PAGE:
Monthly Archives: November 2012

On Complexity

This is about programming or at least solutions materialized using computers and software. Apply it to other areas at your own risk.

I know how to program. Its not what I do for a living anymore.

For many problems within my field of expertise I can give a rough estimate, and with rough I mean that I get it right within a factor of 2. Ask me the price for building something and I can tell you 8h, 16h, 40h, 80h, 160h, 400h, 800h, 1600h… you get it. The estimate also includes generally what tools to use (C, ASP.NET, Linux+bash, LAMP).

My observation: many people – professionals – cant get this right.

I believe it has to do with (a lack of) intuition for complexity:

  • Software-related problems are much more non-linear that most real-world-problems.
  • For software, the hardest part of a problem tends to determine the hardness of the whole problem
  • Solving two problems together, or merging the solutions of two problems, tends to generate a much more than twice-the-size challenge

The result: people who fail to thoroughly understand the above can not reasonably (within a factor of 2) estimate the cost of a software solution.

There are simple solutions, and complex solutions – often to the same problem. Once I watched news about the unmanned subway trains in Copenhagen. They interviewed the responsible manager and asked him: is it not dangerous with no one to brake the train? He answered: no it is safe, we have a very complex system monitoring the trains and the safety. Horror – I thought! I wish he said they had a very SIMPLE system. Because to me

Simple means many people are able to understand and verify the correctness of the system.
Complex means few people (and maybe no single person) are able to understand and verify the correctness of the system.

Sometimes I draw this matrix:

Simple Solution Complex Solution
Simple Problem Yes No
Hard Problem Yes No

In Einsteins words: Everything should be made as simple as possible, but not simpler.

Where is this going? Well, my question today is:

Why do people choose to attempt unnecessarily complex solutions to problems?

In other words: Why do so many computer professionals suck so bad at their job?

First lets just despise those who intentionally make money by selling more hours than necessary. But those with good intent, who are just bad?

I think they simply fail to understand complexity, as I mentioned before, so they simply can not tell a simple solution from a complex solution. Obvious.

Whats worse, I believe that they prefer complex solutions, based on the real-world fact that more-is-more.

Whats even worse, and this is just my conspiracy theory, is that they prefer complex solutions because; not understanding a complex thing is normal, but not understanding a simple thing is obviously stupid. Thus, stupid people are drawn to complicated stuff to not reveal their stupidity. It is just a survival strategy in the job market, to level the field a bit.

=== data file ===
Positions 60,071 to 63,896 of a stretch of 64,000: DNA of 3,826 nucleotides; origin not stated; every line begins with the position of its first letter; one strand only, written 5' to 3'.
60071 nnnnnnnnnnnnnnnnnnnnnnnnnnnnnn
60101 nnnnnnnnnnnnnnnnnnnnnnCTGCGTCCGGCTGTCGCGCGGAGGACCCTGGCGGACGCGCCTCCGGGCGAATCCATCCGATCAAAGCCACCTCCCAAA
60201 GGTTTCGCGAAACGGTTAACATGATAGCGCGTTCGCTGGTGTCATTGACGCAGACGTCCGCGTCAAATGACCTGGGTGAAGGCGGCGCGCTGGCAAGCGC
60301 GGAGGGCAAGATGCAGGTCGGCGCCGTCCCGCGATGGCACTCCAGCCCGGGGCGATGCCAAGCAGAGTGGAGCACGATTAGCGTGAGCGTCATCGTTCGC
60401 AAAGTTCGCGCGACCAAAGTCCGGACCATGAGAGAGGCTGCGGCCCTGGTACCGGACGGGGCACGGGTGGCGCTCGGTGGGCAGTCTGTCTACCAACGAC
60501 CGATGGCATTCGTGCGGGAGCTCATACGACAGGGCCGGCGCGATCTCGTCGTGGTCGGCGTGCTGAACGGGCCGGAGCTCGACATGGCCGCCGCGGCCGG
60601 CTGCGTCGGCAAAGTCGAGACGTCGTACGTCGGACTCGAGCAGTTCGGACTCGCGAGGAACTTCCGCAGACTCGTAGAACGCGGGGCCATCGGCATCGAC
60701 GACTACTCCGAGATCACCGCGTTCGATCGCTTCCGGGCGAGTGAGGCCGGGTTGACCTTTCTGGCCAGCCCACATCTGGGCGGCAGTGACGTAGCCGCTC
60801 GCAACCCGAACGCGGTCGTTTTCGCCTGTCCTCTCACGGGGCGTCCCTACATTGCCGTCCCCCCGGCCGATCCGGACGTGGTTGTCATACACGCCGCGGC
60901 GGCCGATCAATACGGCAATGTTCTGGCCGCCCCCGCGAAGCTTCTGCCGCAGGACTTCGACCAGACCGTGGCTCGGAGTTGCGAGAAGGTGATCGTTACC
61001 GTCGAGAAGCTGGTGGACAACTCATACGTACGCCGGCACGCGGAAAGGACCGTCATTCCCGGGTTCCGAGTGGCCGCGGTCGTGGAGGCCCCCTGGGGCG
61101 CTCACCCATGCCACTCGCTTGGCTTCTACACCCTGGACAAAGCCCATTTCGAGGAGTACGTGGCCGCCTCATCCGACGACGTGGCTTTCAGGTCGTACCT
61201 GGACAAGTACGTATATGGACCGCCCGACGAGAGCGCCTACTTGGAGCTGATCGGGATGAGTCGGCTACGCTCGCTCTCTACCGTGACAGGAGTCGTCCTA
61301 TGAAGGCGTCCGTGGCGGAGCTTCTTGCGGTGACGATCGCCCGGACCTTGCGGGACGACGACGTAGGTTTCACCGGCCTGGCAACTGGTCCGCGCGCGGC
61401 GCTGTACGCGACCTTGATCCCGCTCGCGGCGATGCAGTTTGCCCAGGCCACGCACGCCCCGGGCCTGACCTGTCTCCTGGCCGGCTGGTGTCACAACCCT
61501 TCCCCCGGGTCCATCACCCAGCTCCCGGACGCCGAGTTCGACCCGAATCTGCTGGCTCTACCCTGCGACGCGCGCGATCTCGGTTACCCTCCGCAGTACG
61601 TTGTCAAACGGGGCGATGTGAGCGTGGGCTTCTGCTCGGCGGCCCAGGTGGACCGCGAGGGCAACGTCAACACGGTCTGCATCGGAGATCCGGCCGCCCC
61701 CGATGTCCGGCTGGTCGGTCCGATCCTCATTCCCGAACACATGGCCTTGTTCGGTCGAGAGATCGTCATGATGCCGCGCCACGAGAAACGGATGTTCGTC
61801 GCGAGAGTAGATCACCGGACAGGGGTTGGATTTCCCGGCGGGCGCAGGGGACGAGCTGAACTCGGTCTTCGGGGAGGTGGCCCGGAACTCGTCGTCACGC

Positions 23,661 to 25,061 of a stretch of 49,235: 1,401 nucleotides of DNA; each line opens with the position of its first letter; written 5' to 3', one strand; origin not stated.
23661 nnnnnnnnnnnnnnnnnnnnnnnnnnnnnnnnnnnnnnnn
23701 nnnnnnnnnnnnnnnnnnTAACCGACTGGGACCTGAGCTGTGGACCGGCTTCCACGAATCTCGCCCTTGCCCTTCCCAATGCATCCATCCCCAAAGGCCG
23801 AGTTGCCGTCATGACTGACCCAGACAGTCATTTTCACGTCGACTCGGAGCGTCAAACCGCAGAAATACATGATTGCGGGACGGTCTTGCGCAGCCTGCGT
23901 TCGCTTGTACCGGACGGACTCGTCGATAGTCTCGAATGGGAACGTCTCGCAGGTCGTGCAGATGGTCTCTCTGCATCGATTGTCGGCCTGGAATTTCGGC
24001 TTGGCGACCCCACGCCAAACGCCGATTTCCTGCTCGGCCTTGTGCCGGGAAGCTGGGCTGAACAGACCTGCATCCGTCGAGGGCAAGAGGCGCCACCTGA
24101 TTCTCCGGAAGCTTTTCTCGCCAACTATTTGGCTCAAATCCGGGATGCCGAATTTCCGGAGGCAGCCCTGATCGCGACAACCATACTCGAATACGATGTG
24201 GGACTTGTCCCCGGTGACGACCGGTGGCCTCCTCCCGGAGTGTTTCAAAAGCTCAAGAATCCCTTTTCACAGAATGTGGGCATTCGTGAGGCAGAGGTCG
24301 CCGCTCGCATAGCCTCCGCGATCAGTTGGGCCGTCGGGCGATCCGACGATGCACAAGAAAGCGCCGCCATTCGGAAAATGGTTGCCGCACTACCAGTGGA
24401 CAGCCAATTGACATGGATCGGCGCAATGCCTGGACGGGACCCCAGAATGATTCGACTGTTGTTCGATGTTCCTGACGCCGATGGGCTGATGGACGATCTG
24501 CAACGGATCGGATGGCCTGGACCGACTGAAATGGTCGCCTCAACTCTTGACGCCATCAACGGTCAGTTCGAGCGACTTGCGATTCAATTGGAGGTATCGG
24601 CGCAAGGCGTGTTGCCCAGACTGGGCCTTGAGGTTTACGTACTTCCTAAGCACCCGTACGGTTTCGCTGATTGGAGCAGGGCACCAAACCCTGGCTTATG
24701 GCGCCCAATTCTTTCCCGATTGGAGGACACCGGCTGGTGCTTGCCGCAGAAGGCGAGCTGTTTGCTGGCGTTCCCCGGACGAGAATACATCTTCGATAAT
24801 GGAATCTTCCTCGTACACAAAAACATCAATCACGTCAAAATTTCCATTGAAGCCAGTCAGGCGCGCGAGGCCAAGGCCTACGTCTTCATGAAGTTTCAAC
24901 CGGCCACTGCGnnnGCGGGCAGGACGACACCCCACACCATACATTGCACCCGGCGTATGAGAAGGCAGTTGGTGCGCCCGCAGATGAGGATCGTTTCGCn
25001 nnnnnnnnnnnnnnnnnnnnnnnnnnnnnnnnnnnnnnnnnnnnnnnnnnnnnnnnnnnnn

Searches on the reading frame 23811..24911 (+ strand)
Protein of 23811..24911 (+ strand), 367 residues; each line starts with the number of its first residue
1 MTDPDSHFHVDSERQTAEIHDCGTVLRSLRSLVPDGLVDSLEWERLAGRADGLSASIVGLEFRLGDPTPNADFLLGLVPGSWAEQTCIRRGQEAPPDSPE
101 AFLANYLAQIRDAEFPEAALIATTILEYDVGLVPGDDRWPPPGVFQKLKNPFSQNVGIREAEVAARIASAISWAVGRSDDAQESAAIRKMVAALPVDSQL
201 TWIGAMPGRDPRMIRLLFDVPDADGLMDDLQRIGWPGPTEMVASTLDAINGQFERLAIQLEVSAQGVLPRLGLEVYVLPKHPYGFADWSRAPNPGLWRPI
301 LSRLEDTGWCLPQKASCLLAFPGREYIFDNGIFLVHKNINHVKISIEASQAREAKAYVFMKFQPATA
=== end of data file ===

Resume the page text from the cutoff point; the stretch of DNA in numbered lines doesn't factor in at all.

Train Simulator 2013 and PS3 gamepad

Train Simulator 2013 was released a while ago and among the new features was the possibility to play the game/control the train with an XBox 360 gamepad. I dont have such a thing, and I was not sure it was worth buying one just for Train Simulator.

I will start with the conclusions:

  1. You can use a PS3 controller instead of an XBox controller
  2. You may want to reconfigure/remap the gamepad, not using the default behaviour
  3. First I was sceptical – but after a while, not going back to driving with mouse/keyboard

Making the PS3 gamepad (DS3) work with Train Simulator 2013
Windows 7 (x64) recognizes the DS3, but to you need a software that makes the DS3 appear to be an XBox gamepad to TS2013. This software is MotioninJoy, I installed version 0.7.1001 and if there is a later version available you should probably use the latest.

With the MotioninJoy software you use the “Xbox 360 Controller Emulator” mode.

Default DS3->XBox experience
Since the XBox gamepad is not identical to the DS3 I found it quite hard to play TS2013 with the default settings. XBox has A,B,X,Y while PS3 has Triangle,Circle,Cross,Square buttons. Regulator and Brake control was not on the Joysticks (the same on XBox), and this did not mach my expectations. But the worst was that the left Joystick was both used to control the reverser (up/down) and the HUD-panel (left/right). The result was that the HUD-panel changed mode by accident quite often.

Perhaps the default makes a lot of sense with the Xbox gamepad, but for med and the DS3, not good enough for driving trains.

Reconfiguring the gamepad
I did some thinking, and this is what I want: The right joystick used for braking the train, only. The left joystick for controlling the regulator, only. Up/Down buttons control reverser (mostly important for steam, of course). I use Left/Right buttons for controlling coal and water leves (only relevant for steam, of course). The left hand triggers control the HUD. I decided Triangle looks like A, and then Circle is B. I decided Cross looks like X, and then Square is Y.

This way, the gamepad is primarily used for controlling the train, and can not be used for camera pan.

The mappings look like this (all other set to None):


DS3 XBox
Triangle A button
Circle B button
Cross X button
Square Y button
L1 Left Stick X- (HUD)
L2 Left Stick X+ (HUD)
SELECT Back (Map)
L3 Left hat button (whistle)
START Start (Menu)
Dpad Up Left Stick Y- (Reverser)
Dpad Right D-pad up (Water)
Dpad Down Left Stick Y+ (Reverser)
Dpad Left D-pad down (Coal)
Left stick y+ LB (Regulator)
Left stick y- Left Trigger (Regulator)
Right stick y+ RB (Brake)
Right stick y- Right Trigger (Brake)

I obviously have R1 and R2 to do something with.